commercial fishing in nsw - nsw department of 2008 primefact 825 commercial fishing in new south...
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AUGUS T 20 08 PRIME FACT 825
Commercial fishing in New South Wales
The New South Wales wild harvest commercialfishing industry is a dynamic network of skilledbusinesses. Commercial fishers, wholesalers,processors and retailers work together with therestaurant and catering industry to supply freshseafood to communities across the state, as wellas to interstate and overseas markets.
Where do commercial fishers operate?
Commercial fishers operate throughout NSW statewaters including estuaries, beaches, bays andocean. Over three nautical miles (or 5.5km) to seais generally considered Commonwealth waters,however, under an Offshore ConstitutionalSettlement, some species of fish and methods offishing have been given to the state to manage
Commercial fishers are licensed and only operatein a particular fishery/ geographic area for whichthey have an authority.
What is the economic value of the seafoodindustry in NSW?
The seafood industry (including aquaculture suchas oyster farmers) and its fishers, wholesalers,processors and retailers generates over half abillion dollars of economic activity each year. Ofthis, wild harvest component is worth more than$90 million dollars at first point of sale.
How many people work in the seafoodindustry?
More than 4000 people work either directly orindirectly in the industry, including approximately1000 commercial fishers. The NSW fishing industryis primarily made up of small family businesses thatrely on high levels of local knowledge and skillslearnt over many generations.
Where are the key commercial fishing fleetslocated?
The clean and green reputation of the whole NSW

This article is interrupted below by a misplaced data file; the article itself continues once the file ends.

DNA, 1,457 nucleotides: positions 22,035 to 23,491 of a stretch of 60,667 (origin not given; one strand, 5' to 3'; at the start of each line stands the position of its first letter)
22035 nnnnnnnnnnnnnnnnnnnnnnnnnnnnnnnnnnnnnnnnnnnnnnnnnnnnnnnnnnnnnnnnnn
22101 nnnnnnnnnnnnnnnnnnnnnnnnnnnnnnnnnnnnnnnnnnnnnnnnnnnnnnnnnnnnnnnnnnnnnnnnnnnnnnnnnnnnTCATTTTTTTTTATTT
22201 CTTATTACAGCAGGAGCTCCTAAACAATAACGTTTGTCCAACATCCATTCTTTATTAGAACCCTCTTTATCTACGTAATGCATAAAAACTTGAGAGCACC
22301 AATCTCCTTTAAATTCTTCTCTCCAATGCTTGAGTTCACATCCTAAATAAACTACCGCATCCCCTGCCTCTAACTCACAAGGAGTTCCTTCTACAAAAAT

seafood industry depends on fisheries being viable,profitable and sustainable. The industry underpinsthe economy of many coastal towns providingbusiness and employment. Towns and areas suchas Maclean and the Clarence River, the CentralCoast, Newcastle, Port Stephens, Coffs Harbour,Wollongong, Nowra and Eden are some of the keyports for commercial fishing.
What are the key wild species harvested byNSW commercial fishers?
The NSW fishery is small, but diverse. We arefortunate to have a well-managed and healthyfishery. Snapper, yellow fin bream, flathead, kingand school prawns, sea mullet, mulloway, whiting,yellowtail kingfish, crabs, eastern rock lobsters anddeep water reef fish such as blue eye trevalla.Many of the species you see on the menu of fishand chip shops through to the best restaurants areall harvested by our commercial fishing fleet.
How can I get the best seafood?
Different species are caught at various times of theyear, so seeking fresh, seasonal produce from yourlocal fishermans co-op or fishmonger is the bestway to ensure premium local seasonal catch.
Increasingly, consumers are becoming more awareof the importance of eating food that has beenharvested or grown in a socially andenvironmentally responsible manner. BuyingAustralian seafood is a better choice consumersknow it is fresh and healthy; the fisheriessustainable; and local communities and theirfishers are supported.
PRIMEFACT 825, COMMERCIAL FISHING IN NEW SOUTH WALES 2
What are the primary species?
WILD HARVEST FISHERIES PRODUCTION IN NSW (05/06)
Other fish 19 914
Rock lobster 100
Other crustaceans &molluscs
AQUACULTURE PRODUCTION IN NSW (05/06)
Edible oysters 4 267
Silver perch 301
The production in NSW of wild harvest commercialfisheries and aquaculture in 2005/06 totalled 28 861tonnes.
How much is this seafood worth?
VALUE OF FISH & AQUACULTURE PRODUCTS NSW (05/06)
Other marine fish $70.8 million
Oysters $34.1 million
Prawns $20.7 million
Abalone $5.4 million
Other $23.2 million
TOTAL $154.2 million
How is wild harvest commercial fishingmanaged in NSW?
The NSW commercial fisheries are carefullymanaged by NSW Department of PrimaryIndustries (NSW DPI), in partnership withcommercial fishers. The resource is sharedamongst over 1000 commercial fishers who catchfish for the whole community to eat and enjoy. Theindustry has recognised the challenges in makingfisheries sustainable and has led many of thechanges introduced to improve environmentalperformance, such as the completion of detailedenvironmental assessments for the majorcommercial fisheries in NSW.
Today, the NSW industry uses world-leadingbycatch reduction devices and operates understringent controls regarding fishing times, seasonsand gear. The industry is constantly striving toimprove its environmental performance andcontributes millions of dollars each year to researchand compliance programs.
How are the NSW commercial fisheriescategorised?